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Frisby Ridge is guaranteed to put a smile on your face.

Seven Summits – Rossland, BC

After two days on Frisby Ridge, we had to hit the road to meet up with friends.  We headed south to Rossland, BC (about two hours north of Spokane).  Our destination was the Seven Summits Trail — Bike Magazine’s 2007 Trail of the Year.  The trail starts with the standard BC climb through forest/roots/rocks before you hit the alpine and amazing views.

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Summit Number 1.

We made great time up the first climb and were feeling chuffed.

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Although not quite as buff as Frisby Ridge, the first sections of the trail climbed well and flowed.

2013-08-17 Seven Summits 010The vast majority of the trail runs along ridge lines (and, umm, past seven summits) so the views were jaw-dropping in every direction.
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Throughout the first couple of hours, the trails would rise and fall around the various summits.

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And fall.
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And charge.
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See id.
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See id. Part Deux.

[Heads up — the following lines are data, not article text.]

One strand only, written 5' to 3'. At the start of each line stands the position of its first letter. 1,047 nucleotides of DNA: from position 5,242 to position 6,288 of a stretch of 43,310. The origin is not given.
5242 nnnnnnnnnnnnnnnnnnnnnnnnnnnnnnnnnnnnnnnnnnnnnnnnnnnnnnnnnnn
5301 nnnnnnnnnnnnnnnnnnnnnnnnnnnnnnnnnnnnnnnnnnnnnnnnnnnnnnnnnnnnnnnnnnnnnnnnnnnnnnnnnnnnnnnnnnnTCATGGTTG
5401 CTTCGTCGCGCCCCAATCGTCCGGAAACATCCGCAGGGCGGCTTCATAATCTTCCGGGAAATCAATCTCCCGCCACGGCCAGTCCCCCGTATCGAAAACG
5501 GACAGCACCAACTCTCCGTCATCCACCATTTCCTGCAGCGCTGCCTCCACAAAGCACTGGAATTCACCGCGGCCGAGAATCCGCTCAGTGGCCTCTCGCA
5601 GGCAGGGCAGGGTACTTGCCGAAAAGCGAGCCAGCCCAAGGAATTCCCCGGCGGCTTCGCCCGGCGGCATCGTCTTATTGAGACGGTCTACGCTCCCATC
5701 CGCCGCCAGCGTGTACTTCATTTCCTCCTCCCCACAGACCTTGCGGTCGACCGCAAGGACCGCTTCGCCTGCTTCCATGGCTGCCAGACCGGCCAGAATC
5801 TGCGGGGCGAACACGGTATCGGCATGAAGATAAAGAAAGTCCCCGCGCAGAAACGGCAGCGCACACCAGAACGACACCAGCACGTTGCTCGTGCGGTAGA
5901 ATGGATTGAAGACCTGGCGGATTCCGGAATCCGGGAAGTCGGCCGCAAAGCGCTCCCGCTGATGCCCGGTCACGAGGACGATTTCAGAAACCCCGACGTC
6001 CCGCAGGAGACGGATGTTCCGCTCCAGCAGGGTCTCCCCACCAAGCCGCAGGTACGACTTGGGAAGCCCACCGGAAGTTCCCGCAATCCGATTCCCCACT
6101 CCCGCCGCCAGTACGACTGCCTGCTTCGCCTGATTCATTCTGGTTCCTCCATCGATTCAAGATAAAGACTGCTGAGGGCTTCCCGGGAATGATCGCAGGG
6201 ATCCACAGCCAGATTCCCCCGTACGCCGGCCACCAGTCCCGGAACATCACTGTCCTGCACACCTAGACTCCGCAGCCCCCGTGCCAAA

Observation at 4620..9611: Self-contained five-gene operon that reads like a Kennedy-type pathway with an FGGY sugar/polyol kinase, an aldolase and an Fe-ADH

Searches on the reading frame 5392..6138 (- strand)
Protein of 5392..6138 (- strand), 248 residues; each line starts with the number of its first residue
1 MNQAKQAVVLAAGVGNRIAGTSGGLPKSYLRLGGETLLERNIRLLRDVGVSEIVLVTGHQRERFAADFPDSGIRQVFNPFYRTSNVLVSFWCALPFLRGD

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Picture/1000 words — i.e. I’ve run out words to describe awesome single track and views.
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V still charging.
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Enjoy this action shot; it’s the last one you’ll see for a while.

Making good time, we caught a group that had started before us, and an English guy in the group said we were done climbing.  This was in line with a local brochure that said the last 10-15 km were all downhill.

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Happy to be done climbing.

They were both full of shit.

The next two hours entailed a lot more up and down over various ridges.

Given Warner Lake and Frisby Ridge (x2), we were already beat and this unexpected up and down did not help matters.  My fatigue led to one of the worst crashes that I’ve had in years as I landed hard on my right side on a bunch of rocks.  Thankfully, I didn’t break anything.

Other than the camera.

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Keeping it easy accessible in my right front pocket was not one of my better ideas.

Hence no pictures of the rest of the ride.

I walked several sections because my confidence was shot, but there’s nothing like some thunder in the high alpine to give you a sense of urgency.  A few flashes got us moving, and we arrived back at the parking lot to see a fast group of four that we had leap-frogged five times (four flats plus a broken chain by the fast crowd allowed us to keep up with them).

They shared their beers, and we all shared our stories.  We all agreed that we were glad to ride the trail, and I know it’s on everyone’s “must ride list” but it’s not a trail that anyone felt like riding twice.  We may not be back to ride the trail any time soon, but we will definitely see those new friends again.  The cold beers in the parking lot helped dull the pain from the crash, and the huge laughs we had sitting with them in the parking lot took the pain away.

Exhausted, we all hit the local Italian place specializing in all-you-can-eat spaghetti.  After a glass of wine, V and I were asleep by 8pm.